By WADE W E R N E R (Substituting For Hal Boyle) Wiesbaden Germany (IP) Hope or wishful thinking is tirring again among the vanquish- d Germans of Wiesbaden, once*an ntcrnationally popular heallh and ecrealion resort. One gets the impression that the ity would like to be to the Ameri- ans what Paris wtis to her Ger- man conquerors. The Germans

pent money freely in Paris and lad a good time while il lasted; nany Wiesbadencrs frankly arc

iqping Ihe Americans will do like- wise here. Enterprising citizens have asked

he milietary government for pcrmr sion to open night spots for Ameri- can officers and soldiers. One ambitious promoter submit- led an elaborate prospcclus for the cslablishmenl of a Yank shopping and entertainment center, with bars, shops, restaurants, laundrj and cleaning establishment, J

even a theater.

A constant stream of proposals for doing business with the Yanks flows across the desk of Maj. R. S Fellows of Manchester (stale no given i. the AMG cxeculive officer All arc rejected. It seems difficult to make the peo pie realize lhat the occupation thi lime is based on a policy cntirclj different than lhal of World War I The town may grasp the idc when the Red Cross starts opcrat ing Wiesbaden's great Kurhaus once an entertainment center fo the 200,000 visitors who came her vearlv. The Kurhaus will be a rcc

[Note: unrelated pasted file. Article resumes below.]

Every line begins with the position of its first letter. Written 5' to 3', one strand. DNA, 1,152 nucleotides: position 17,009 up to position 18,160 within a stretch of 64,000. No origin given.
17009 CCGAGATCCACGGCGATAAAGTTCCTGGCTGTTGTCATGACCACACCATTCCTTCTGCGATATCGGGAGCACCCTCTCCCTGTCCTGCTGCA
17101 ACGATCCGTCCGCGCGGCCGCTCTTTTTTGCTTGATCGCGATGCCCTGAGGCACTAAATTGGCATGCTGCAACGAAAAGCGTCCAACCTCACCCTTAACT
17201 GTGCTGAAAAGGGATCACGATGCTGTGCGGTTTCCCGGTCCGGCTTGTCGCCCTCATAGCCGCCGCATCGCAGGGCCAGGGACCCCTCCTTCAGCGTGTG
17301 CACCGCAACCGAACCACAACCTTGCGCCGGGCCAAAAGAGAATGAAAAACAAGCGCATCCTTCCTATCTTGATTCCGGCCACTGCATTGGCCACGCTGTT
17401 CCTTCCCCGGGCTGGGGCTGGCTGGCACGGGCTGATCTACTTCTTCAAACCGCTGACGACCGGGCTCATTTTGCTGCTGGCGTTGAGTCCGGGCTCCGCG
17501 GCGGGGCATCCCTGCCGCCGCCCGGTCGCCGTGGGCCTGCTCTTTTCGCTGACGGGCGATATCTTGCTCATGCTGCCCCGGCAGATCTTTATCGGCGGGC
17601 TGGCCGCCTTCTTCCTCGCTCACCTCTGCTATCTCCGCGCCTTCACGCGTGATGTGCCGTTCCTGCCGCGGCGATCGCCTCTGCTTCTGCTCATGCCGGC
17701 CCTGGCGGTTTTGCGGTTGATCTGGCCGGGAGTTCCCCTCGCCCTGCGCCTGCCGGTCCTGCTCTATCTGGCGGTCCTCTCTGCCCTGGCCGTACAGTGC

rcation center for Gl s. Sonic parts of it have been badly battered and burned the ornate concert hall, now a roofless wreck, joks like a Roman ruin bul

lenly of undamaged space rc- lains for the Red Cross' lounges, afes, movies and dances. The dances will conform.

Allied armies had overrun all

Southern Germany except the southeast corner of Bavaria and now were sending their tanks and infantry into Austria and Czecho- slovakia. Far to the north, American air-

borne troops and the British Sec- ond army linked up beyond the Elbe in a solid bridgehead 20 miles wide and 12 miles deep

which threatened imminently to cut off Schleswig-Holslein and Den- mark. This could carve the north- ern redoubt in two. . In 'the center, the corridor be-

tween Germans in the south and north was widened steadily by ad- ditional conlacts belween the Rus- sians and American armies. Seventh Army infantry crossed

the Austrian frontier and captured Schwarnitz, ten miles from nns- bruck and 15 from the Brenner

and was smiling broadly when he alighted this morning.

He was asked lo confirm a re- port that he was carrying a second message from the Gestapo chief. His only reply was: "Good morn-

He continued: 'Should information of Import-


Pass. Patton's llth Armored Division


ourse, to the non-fraternization